Sunday, August 5, 2007

Naturopathic Homeopathic Vitalism Claimed as Science-Based - Bastyr 08-2007:

Naturopathic Homeopathic Vitalism Claimed as Science-Based - Bastyr 08-2007:
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[youtube video slideshow of this text at bottom of this page]
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i. As 'reported' in the Seattle Post-Intelligencer 08-01-2007 -- in a column whereby "each week, Bastyr University faculty provides a weekly healthy lifestyle tip [...] in a special Bastyr feature called 'Alternative Medicine' (at http://www.bastyr.edu/news/news.asp?N... ) -- by "Nancy Mercer, N.D.[Bastyr], naturopathic physician specializing in homeopathy and an adjunct faculty member, Bastyr University" in an article titled "Alternative Medicine: Homeopathy and Children" (click here, http://seattlepi.nwsource.com/health/... ):
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"how does it work? Homeopathy turns on the 'self heal" switch. Chinese medicine calls it the 'chi.' Naturopathic medicine calls it the 'vis.' Homeopathy calls it the 'vital force.' They all describe the energy inhabiting the human body that when stimulated moves the human system toward greater health [...] Bastyr is a non-profit, private university offering graduate and undergraduate degrees, with a multidisciplinary curriculum in science-based natural medicine."
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Note: Here, Bastyr is stating that naturopathic medicine's 'purposeful life spirit' (for further references concerning naturopathic vitalism, see http://thevitalismofnaturopathy.blogs... ) is a scientific fact in the context of journalism. The three professional ethical systems which are involved here are those of medicine, academic science and journalism. With medical, journalistic and scientific authority, Bastyr is stating that naturopathy's 'purposeful life spirit' is science-based. The particular science-language used is "energy," (for actual energy, see http://www.csicop.org/sb/9806/reality... ), then equated with "self heal switch," "chi," "vis" [aka power: short form of vis medicatrix naturae, the healing power of nature in Latin], and "vital force."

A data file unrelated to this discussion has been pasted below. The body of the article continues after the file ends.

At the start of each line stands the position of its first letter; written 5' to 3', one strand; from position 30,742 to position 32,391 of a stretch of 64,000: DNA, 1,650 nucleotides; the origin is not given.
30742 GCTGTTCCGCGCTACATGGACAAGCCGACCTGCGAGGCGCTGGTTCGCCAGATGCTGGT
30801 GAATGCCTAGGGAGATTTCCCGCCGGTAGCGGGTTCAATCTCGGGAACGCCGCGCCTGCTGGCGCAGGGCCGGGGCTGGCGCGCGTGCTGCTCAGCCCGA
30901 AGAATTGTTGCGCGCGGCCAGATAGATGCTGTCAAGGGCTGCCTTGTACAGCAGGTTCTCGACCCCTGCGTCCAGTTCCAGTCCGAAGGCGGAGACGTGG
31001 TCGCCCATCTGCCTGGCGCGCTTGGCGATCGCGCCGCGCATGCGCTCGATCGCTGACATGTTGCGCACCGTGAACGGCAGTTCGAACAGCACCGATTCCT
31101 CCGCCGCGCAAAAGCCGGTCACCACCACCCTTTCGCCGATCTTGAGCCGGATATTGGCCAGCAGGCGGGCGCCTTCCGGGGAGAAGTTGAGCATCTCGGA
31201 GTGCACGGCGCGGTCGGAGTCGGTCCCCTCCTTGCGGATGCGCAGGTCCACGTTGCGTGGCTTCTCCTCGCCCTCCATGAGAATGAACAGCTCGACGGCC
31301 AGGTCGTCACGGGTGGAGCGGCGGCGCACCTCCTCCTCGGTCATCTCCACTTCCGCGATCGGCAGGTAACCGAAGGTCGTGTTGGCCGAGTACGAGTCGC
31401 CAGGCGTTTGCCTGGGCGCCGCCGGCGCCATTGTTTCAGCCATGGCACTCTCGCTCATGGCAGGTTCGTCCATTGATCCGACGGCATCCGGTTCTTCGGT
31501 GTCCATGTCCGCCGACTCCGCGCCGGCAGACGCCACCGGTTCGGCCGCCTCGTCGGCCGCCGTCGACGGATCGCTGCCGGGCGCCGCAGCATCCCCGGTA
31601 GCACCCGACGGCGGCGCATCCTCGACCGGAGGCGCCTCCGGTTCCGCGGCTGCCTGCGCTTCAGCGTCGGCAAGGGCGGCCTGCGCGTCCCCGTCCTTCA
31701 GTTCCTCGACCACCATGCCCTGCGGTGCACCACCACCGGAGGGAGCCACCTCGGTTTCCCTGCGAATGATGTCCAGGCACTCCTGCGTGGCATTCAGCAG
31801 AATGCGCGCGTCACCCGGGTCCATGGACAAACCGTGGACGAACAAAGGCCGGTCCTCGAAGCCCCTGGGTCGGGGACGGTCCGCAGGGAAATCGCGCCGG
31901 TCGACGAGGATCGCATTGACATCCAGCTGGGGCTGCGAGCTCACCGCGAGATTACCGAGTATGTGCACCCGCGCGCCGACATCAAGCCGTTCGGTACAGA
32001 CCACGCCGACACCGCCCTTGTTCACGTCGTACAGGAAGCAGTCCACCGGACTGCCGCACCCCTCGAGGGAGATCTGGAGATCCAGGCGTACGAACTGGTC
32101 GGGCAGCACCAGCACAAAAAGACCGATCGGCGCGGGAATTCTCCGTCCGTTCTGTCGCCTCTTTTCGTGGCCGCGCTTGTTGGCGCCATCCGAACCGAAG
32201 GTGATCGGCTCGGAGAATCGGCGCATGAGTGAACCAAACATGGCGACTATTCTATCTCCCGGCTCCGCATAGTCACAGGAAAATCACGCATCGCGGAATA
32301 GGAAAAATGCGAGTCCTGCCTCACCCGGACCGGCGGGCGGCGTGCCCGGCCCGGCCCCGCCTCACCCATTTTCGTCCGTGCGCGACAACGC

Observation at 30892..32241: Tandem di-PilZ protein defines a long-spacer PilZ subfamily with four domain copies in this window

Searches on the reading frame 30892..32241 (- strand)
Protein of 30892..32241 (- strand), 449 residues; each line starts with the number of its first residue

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ii. Bastyr University's College of Naturopathy's 2006-2007 catalog states Bastyr's vitalism as well (at http://web.archive.org/web/2007031422... ):
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"Naturopathic Clinical Theory 1-2. These classes are organized to aid each student's development of a comprehensive and personal understanding of what it means to be a naturopathic physician. Emphasis is placed on discussion and critical evaluation. Students examine naturopathic medicine in the context of medicine today and explore the art of medicine and the integration of philosophy with knowledge gained in the basic sciences [...] NM5131 Naturopathic Clinical Theory 1. 2 credits [...] introduces the philosophy of naturopathic medicine, from its historical origins to the present day. Naturopathic principles of practice, concepts of health and disease, environment, natural hygiene, nature cure, the vis medicatrix naturae, naturopathic therapeutics, prevention and wellness, and other topics are explored. The therapeutic order is introduced. The vitalistic context of science-based, modern naturopathic medicine is emphasized. See NM7115 for Naturopathic Clinical Theory 2 description. Prerequisite: admission to naturopathic medicine program [...] NM5136 The Vis Medicatrix Naturae. 1.5 credits. Naturopathic medicine's core clinical principle, the vis medicatrix naturae, is shared by traditional systems of medicine throughout the world. This course explores clinical research, writings and techniques from various systems of medicine which incorporate nature's influence on healing, the nature of the healing processes, and the vital or life force. The course introduces the clinical application of techniques to restore health, prevent illness and optimize wellness by respecting and augmenting the vis medicatrix naturae. Prerequisite: NM5131."